What’s getting by your Danger Radar?

1 May

It’s safety day!

I have to say one of the biggest fears I have as a woodworker involves lobbing off a finger. I feel superstitious even writing those words! I’ll stop to knock on wood – there that’s better. But the point is, I think I know enough to be afraid of tools that could accomplish such a feat. However I feel that many dangers go overlooked. The ones that live under the radar are far more prone to lead to accidents.

I’ll give two such examples from accidents that occurred at work recently. One was a router accident. I consider palm routers specifically to live under the danger radar. They are so easily manipulated- heck you can be charmed into using them one handed when you see how well they fit in the hand, and how well they perform at so many tasks. Palm routers at my work are used almost as frequently as you might use a utility knife.I think this breeds the complacency that allows a dangerous tool to slip under our danger radar. Imagine how shocked everyone was when what was supposed to be a routine procedure led to 30 stitches.

The person involved had set up a straight edge and their router with a flush trim bit. The problem was that they had failed to notice that their cutter was out too far which meant that instead of the cutter riding up against the straight edge guided by the bearing, the cutter sunk right into the straight edge because the bearing had nothing to register against. This led to problem number two. Because we are taught to either have someone hold a vacuum hose while we cut, or hold it ourselves- which was the method used at the time of the accident- the person only had one hand free to deal with a router kick back. The router wrested itself from that hand and skipped over the other arm cutting a jagged path over the forearm.  The wound, I was told, was 1/2″ wide by 1/4″ deep and roughly 6″ in length. Someone told me it looked like the work of an animal. Thankfully the story ends well in that there was no serious damage done to tendons, nerves, or arteries. A full recovery is expected. Yes this mainly happened due to lack of attention, but also due to giving a palm router less credit than it should have as a danger in the shop. This thing has a cutter on the end that spins at 30,000 rpm why do we think one handed operation will suffice? Because we are convinced it’s manageable.  I have since decided to at all costs avoid holding my palm router with one hand- much like we are taught to keep both hands on a chisel to avoid terrible results.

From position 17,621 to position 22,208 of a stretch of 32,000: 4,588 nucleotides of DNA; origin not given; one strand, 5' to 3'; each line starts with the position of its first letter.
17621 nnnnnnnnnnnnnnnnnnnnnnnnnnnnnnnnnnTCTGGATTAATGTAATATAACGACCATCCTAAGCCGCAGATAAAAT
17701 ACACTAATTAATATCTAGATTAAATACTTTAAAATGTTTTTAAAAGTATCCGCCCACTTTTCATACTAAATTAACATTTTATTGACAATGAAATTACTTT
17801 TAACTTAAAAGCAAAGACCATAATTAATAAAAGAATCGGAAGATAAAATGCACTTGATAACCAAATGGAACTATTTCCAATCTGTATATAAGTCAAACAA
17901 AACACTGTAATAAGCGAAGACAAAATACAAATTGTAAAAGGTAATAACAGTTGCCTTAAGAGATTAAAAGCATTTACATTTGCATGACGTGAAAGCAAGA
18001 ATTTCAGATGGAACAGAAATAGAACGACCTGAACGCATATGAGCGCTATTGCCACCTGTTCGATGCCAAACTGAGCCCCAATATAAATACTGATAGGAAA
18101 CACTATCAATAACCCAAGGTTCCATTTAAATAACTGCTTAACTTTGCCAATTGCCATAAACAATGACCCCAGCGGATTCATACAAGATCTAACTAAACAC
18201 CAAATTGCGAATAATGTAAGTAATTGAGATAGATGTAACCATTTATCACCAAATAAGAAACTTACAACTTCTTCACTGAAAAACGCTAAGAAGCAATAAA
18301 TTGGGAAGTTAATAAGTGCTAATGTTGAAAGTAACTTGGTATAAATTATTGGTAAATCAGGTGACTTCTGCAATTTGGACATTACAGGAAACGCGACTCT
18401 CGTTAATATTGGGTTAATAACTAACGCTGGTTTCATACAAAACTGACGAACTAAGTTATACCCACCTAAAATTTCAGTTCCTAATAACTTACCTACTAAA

The next tale is a bit of a surprise frankly. Even the most savvy woodworkers may not have seen this coming. We use super glue very often at work. It’s a staple. We fill syringes with the glue to apply it with perfect accuracy and also in the hopes of better controlling the volume of glue to be applied. Everyone knows to be very careful not to stab themselves with these syringes, and we certainly know to be careful with the glue itself, as it works in an instant, and is super strong. We have solvent for the super glue, but it takes a lot of persuading to properly UN-glue something- even with the solvent.What flew under the radar, then you ask? When getting the bottle out of a storage cabinet, a co-worker had failed to notice that the bottle’s top was not on properly. I don’t know the exact circumstances that followed but what I do know is the bottle spilled down the person’s shirt. The shirt then began to smoke! That’s right it was in the early stages of combusting! Someone had to use an extinguisher to remedy the situation. I don’t even know if there were further complications from the accident- like did the glue manage to contact the person’s skin etc. I have to say even after that accident, I have still found bottles with their tops not properly fastened.

How’s your danger radar? I say we all have to think hard about what it is that our danger radar isn’t picking up on a day to day basis in the shop. I realise we can’t stop to analyse every little thing we do for the danger in it, but there surely are a few things that once upon a time were on your danger radar, and have since fallen by the wayside. Maybe it’s a simple matter of not using personal protection equipment, or using short-cuts that are higher risk just to avoid setting up another machine. It’s different for everyone. And no one is perfect. That’s the reason we need to stay on top of shop safety. Safe woodworking to all!

Here are some links to other posts I’ve written on shop safety:





One Response to “What’s getting by your Danger Radar?”

  1. Megan Rain May 1, 2013 at 11:47 am #

    Thank you for your gentle reminder.

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